Readers were invited to submit a 150-word statement on how they would use a cash award to change their lives - by fulfilling a dream, perhaps, or liberating themselves to take on a new job, or complete a long-nurtured project.
The award was closely contested. From nearly 5,000 entries, a shortlist of 50 was sifted, from which the five judges had to select 21 winners - one for the top pounds 30,000 award, 10 awards of pounds 1,000, and a further 10 of pounds 500.
The range of ideas and ambitions was huge; reading them proved to be not only entertaining, but often touching. Many people simply wanted a small sum to indulge a wild and brief excitement - parachuting, flying, and racing motor cars were popular projects.
Many others produced proposals for supporting people in need, in the Third World, and here in Britain. Perhaps the most illuminating and largest set of entries came from women, often recently divorced or separated, who simply wanted the money to free themselves from the pressures of running a home.
The judges were themselves all experienced in changing lives: Bob Geldof, the rock musician who turned into a global fund-raiser for aid charities; Katharine Hamnett, the fashion designer; Baroness Pauline Perry, former vice-chancellor of South Bank University, and education adviser to the Department of Trade and Industry; Tom Shebbeare, who, as head of the Prince's Trust, spends much of his life helping less advantaged people develop their own opportunities and enterprises; and Andreas Whittam Smith, the editor of the Independent.
It was perhaps not surprising, therefore, that they found it very hard to agree on the final winner.
By the final stages of a hotly disputatious session, it was clear that three candidates stood out. One came from David Powell, of Sawston, near Cambridge, who aims to complete documenting the flora of the islands of the mid-Atlantic ridge by making watercolours of all the plants he can find, and then publishing the results.
All five judges were impressed particularly by Mr Powell's clear ability to complete the project (he has already visited the Azores and Ascension Island to paint plants there).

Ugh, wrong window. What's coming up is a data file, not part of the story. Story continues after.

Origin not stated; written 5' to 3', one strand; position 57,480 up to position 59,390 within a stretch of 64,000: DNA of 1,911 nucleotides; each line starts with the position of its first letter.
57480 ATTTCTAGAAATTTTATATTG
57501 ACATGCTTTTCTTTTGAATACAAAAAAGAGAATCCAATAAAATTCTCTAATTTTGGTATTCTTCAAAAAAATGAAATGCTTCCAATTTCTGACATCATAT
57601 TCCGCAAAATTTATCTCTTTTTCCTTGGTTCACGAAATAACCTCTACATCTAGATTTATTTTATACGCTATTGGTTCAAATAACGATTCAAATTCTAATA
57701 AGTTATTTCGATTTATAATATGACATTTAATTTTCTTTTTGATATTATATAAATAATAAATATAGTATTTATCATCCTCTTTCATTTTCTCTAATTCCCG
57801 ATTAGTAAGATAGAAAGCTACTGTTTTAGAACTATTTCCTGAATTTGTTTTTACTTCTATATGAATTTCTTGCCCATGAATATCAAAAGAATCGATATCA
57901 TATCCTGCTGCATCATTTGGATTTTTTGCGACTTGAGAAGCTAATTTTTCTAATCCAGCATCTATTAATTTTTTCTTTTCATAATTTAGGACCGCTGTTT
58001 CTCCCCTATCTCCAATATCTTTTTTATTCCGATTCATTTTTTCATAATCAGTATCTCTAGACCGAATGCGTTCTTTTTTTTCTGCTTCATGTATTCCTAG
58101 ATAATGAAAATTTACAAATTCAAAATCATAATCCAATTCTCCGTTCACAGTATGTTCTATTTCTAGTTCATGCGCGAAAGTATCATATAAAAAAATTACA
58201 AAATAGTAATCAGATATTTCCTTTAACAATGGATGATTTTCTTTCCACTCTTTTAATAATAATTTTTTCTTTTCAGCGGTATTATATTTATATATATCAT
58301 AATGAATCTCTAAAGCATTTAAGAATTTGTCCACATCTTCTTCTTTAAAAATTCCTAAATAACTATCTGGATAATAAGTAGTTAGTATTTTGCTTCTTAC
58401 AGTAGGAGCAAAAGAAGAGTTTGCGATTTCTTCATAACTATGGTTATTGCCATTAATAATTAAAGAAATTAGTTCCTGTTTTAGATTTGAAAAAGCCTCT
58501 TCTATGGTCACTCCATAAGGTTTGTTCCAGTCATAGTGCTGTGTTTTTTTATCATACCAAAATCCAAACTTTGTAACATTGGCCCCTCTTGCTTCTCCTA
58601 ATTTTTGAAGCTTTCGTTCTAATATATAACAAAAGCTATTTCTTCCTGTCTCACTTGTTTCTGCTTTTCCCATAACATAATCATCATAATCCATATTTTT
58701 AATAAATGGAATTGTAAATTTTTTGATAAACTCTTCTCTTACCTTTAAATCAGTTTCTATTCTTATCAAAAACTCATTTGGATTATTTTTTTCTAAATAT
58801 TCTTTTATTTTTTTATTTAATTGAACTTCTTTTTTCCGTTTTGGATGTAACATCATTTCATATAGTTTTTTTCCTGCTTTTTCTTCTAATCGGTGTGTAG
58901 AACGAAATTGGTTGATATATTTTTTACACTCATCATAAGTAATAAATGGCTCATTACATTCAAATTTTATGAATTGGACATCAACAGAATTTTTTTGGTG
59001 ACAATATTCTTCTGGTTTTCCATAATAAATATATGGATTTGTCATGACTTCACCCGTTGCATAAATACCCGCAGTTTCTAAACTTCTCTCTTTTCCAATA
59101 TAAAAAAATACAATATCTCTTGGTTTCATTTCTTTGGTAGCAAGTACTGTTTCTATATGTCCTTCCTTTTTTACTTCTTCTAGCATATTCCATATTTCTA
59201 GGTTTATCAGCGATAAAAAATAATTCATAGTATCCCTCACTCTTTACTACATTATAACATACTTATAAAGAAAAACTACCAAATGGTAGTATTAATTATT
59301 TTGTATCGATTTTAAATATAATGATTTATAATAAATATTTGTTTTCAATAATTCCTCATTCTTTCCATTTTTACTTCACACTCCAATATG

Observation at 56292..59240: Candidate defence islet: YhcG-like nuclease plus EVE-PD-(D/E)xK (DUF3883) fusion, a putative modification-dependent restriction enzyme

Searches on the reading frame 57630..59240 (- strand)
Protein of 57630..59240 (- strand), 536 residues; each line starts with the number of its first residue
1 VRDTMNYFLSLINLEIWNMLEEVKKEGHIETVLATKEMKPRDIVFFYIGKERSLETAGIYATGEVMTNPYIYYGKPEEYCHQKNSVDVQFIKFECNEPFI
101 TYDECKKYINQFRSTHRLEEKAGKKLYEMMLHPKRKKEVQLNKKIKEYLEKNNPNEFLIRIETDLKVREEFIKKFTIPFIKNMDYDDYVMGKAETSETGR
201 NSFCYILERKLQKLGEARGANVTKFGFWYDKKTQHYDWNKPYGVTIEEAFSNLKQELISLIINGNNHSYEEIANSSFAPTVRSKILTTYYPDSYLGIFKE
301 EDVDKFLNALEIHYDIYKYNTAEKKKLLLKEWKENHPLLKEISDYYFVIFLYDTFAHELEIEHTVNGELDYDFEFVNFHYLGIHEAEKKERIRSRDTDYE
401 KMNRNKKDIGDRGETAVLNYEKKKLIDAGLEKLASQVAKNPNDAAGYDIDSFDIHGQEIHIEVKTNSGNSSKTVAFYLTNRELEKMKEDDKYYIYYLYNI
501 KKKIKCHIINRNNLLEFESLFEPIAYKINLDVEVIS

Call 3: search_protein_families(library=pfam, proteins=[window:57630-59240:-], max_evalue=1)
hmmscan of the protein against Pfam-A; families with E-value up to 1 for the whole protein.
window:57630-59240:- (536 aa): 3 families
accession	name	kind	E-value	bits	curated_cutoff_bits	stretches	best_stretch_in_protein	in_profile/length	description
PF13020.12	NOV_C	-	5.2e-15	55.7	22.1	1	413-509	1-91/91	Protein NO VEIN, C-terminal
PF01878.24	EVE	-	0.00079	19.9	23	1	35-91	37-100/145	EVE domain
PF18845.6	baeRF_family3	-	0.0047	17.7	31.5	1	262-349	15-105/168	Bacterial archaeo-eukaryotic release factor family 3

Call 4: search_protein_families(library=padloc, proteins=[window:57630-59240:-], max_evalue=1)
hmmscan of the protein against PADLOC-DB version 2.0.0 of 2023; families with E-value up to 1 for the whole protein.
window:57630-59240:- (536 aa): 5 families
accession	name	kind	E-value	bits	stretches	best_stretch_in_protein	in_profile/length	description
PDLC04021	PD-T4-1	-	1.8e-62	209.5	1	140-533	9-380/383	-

Another equally convincing proposal came from Christopher Dawson, a boatbuilder from Wester Ross, Scotland, who wants to build a radical new design for the single- handed transatlantic boat race.
In the end, however, the judges supported Jonathon Croggon for the award, a 28-year-old marketing manager who wants to return with his brother to the small village of Grampound, in Cornwall, to run the business that has been in his family for 300 years - one of only two in Britain still using natural oak bark tanning methods, selling high quality leather to top-of-the-range shoemakers.
THE WINNING ENTRY
THE TANNING industry in Grampound dates back to the earliest records of Cornish industrial history, using as materials the abundant supplies of oak coppice along the river banks and raw hides produced locally. The tanning process involved 'liming' the hides to loosen the fur, before 'tanning' the leather in a solution of oak bark, a process that takes more than a year.
J Croggon and Son is the only remaining tanner in Grampound. Margins are tight, and the recession has had a devastating effect on the leather markets. If this company fails another of Britain's oldest crafts would take a step into history.
Bankers are reluctant to extend loans to such a company. I would spend your prize money refurbishing and improving the capital stock, and relocating my brother and me so we can continue to manage the tannery into the next century. This would be a dream come true]
1,000 pounds winners
Christopher Dawson, Wester Ross: to build a radical new boat for the single-handed transatlantic boat race.
David Powell, Cambridge: to complete watercolour drawings of plants on the islands of the mid-Atlantic ridge.
A C Ingall, Dover: for desk-top publishing equipment to produce a parish newsletter.
Tristan Viney, Cirencester: for a 17-year- old with learning difficulties who needs to complete his training to become independently skilled.
Catherine Baines, Market Harborough: to buy a battery-driven all-terrain buggy, enabling her to get out and about.
Keith Anderson, Matlock: to buy maple wood to make violins.
Vanessa Phillips, London: to obtain in-vitro fertilisation.
Irene Hepworth, East Sheen: to 'regain control' in a home with small children.
John Goss, Birmingham: to make 'immortal' paper.
Gerald Harrison, Fordingbridge: to build a maze.
500 pounds winners
Kit Sampson, Southwold: to research gypsy baby death rates.
Bill Merton, Skegness: to create a deciduous coppice.
Richard Rosling, London: to learn Bengali, so that he can read Rabindranath Tagore's poems in the original.
John Greenfield, Lewes: to start breeding ornamental ducks.
Paul Samuels, Birmingham: to start training as a tree surgeon.
Susan Flood, Deeside: to join a team filming the Great White Shark.
Doreen Neal, London: to learn, at 60, how to drive.
Ernest Nelson, Tavistock: to rebuild the tandem his wife and he used to ride together before they married.
Richard Fryer, Hastings: to start building a wooden sailing boat.
Philip Lee, Harrow: to travel to Brazil to conduct the Riberao Preto Symphony Orchestra.
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